Siberian Heatwave? The Summer Of 1917 Was Hotter!

By Paul Homewood



You cannot fail to recall the neurotic freaking out over last summer’s Siberian heatwave, when a new record temperature for the Arctic of 38C was set at Verhojansk:




The event was one of last year’s main climate poster children, along with wildfires. Each year, the climate establishment pick on one or two unusual weather events, in an attempt to convince us all that the planet is quickly spinning out of control. To most people, such temperatures are unheard of in the Arctic, as they naturally assume the region is frozen all year round.

As I inconveniently pointed out at the time, the new record of 38.0C was only 0.7C higher than recorded in the same location in 1988.

But that was only one day. Now we have the full data for the year, we can compare temperatures for the whole of the summer at Verhojansk.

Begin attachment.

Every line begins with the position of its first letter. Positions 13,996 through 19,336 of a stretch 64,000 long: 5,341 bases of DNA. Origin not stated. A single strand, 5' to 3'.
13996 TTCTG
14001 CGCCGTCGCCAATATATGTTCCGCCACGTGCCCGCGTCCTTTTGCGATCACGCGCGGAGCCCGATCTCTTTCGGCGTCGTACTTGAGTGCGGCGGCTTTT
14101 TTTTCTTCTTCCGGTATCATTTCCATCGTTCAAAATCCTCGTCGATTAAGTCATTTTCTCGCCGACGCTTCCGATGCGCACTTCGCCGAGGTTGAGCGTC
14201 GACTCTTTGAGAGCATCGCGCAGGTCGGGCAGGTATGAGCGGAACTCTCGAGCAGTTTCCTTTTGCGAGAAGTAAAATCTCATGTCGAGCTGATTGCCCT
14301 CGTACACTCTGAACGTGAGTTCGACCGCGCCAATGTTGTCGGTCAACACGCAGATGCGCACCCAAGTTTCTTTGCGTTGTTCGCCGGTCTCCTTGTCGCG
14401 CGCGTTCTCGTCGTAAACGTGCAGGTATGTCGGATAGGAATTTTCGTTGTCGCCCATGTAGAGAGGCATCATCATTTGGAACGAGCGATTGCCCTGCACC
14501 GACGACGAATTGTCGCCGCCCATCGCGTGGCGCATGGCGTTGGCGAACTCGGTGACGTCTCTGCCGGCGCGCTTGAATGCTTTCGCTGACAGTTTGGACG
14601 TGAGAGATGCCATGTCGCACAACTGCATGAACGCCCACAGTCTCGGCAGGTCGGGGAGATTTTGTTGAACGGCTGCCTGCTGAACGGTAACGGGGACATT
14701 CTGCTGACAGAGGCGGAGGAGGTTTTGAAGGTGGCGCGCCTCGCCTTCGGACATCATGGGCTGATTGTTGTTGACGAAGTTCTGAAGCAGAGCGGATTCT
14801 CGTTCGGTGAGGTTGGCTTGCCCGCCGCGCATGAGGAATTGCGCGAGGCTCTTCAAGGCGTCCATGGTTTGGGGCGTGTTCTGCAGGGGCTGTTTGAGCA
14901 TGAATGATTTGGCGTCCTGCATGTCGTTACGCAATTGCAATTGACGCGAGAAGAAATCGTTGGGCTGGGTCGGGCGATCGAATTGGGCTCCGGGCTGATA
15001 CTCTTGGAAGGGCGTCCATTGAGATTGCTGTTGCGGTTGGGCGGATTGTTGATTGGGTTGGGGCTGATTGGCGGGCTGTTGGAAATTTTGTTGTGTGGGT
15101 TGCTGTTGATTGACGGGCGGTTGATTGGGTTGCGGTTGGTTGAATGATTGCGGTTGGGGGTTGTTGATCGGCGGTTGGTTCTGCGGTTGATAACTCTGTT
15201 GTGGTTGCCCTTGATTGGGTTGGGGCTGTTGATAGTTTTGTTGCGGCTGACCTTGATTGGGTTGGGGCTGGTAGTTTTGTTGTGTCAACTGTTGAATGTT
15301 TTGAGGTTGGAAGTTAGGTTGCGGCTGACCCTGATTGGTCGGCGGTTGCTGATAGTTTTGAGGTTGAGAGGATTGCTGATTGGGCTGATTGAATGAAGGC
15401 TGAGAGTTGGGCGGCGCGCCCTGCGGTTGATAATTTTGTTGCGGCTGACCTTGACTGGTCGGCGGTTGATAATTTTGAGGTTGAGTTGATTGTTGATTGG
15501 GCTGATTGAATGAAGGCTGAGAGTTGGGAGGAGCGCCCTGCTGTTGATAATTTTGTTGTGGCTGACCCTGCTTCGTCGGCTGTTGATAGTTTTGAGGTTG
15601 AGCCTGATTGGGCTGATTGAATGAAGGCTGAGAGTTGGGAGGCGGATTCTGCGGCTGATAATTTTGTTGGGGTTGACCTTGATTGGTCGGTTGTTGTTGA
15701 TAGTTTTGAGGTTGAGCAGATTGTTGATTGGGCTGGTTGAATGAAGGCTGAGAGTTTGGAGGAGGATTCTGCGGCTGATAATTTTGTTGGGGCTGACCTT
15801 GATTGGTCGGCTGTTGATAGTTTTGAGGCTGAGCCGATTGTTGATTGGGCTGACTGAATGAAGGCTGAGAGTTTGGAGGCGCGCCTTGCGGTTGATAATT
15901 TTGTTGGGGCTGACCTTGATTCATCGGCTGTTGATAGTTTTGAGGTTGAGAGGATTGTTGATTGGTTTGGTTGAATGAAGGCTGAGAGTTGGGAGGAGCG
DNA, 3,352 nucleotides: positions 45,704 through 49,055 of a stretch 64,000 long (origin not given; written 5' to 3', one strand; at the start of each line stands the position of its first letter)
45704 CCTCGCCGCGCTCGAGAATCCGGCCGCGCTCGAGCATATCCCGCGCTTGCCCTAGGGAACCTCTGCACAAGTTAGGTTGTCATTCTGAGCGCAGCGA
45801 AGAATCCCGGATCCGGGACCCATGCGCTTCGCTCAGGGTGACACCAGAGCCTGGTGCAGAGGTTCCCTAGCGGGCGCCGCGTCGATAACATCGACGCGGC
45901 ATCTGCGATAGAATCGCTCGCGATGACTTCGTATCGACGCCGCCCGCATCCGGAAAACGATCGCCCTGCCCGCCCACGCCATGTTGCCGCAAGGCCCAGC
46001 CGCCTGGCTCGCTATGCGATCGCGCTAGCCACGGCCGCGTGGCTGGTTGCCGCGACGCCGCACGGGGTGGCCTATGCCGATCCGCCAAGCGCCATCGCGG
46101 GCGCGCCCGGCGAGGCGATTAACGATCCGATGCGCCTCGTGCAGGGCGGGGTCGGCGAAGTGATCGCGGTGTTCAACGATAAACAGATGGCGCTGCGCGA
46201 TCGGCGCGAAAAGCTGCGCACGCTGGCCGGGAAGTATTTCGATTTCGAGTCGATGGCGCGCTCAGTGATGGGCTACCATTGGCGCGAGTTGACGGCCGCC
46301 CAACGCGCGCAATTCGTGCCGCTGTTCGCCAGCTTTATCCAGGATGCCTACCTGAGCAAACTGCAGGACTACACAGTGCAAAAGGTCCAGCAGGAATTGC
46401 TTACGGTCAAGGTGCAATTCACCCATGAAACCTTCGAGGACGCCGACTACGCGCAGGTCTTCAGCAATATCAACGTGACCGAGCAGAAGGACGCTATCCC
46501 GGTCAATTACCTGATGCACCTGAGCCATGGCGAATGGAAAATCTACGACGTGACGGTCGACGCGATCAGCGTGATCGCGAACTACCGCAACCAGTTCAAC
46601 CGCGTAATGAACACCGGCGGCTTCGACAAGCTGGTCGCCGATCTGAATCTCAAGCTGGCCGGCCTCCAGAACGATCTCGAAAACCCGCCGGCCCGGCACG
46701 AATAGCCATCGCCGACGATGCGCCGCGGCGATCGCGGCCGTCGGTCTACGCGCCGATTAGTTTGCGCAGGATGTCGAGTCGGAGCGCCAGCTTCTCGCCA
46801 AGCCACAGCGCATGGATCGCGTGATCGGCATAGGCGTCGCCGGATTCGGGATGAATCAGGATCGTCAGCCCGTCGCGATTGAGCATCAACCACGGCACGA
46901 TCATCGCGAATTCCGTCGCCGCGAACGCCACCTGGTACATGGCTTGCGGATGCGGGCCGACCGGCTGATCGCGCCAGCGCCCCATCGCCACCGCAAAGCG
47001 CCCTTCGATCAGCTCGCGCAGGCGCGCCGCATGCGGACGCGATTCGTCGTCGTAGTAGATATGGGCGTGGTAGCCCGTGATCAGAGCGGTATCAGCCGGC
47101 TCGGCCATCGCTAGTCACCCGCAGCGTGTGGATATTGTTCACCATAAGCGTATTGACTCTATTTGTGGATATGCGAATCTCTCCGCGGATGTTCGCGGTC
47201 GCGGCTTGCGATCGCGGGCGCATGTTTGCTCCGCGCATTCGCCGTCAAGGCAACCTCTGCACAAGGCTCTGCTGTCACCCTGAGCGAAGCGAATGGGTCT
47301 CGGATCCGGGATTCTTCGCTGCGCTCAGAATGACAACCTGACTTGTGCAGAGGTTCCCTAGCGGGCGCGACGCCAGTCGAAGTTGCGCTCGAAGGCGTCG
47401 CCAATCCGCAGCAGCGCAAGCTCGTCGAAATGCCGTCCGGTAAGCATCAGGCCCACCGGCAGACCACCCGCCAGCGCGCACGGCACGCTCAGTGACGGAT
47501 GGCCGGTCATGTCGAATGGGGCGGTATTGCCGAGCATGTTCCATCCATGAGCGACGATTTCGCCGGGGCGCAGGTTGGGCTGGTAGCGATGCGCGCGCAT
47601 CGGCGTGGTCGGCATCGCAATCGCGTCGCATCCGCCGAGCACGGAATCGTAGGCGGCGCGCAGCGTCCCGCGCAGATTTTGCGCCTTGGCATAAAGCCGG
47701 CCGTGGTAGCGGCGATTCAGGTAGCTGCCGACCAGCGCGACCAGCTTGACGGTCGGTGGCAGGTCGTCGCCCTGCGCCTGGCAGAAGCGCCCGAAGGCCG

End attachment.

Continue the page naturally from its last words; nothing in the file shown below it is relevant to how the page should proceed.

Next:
Data from NASA GISS confirms that, while it was unusually warm there last year, the hottest summer was actually way back in 1917:



Summer temperatures at Verhojansk can clearly swing wildly from year to year, depending on meteorological conditions. Last summer brought an extended period of high pressure, delivering sunny weather and a hot airmass from the south.

Other years can bring cold and wet weather from the Arctic Ocean.

It was “weather”and not “climate change” which was responsible for Siberia’s hot summer.


January 13, 2021 at 12:24PM

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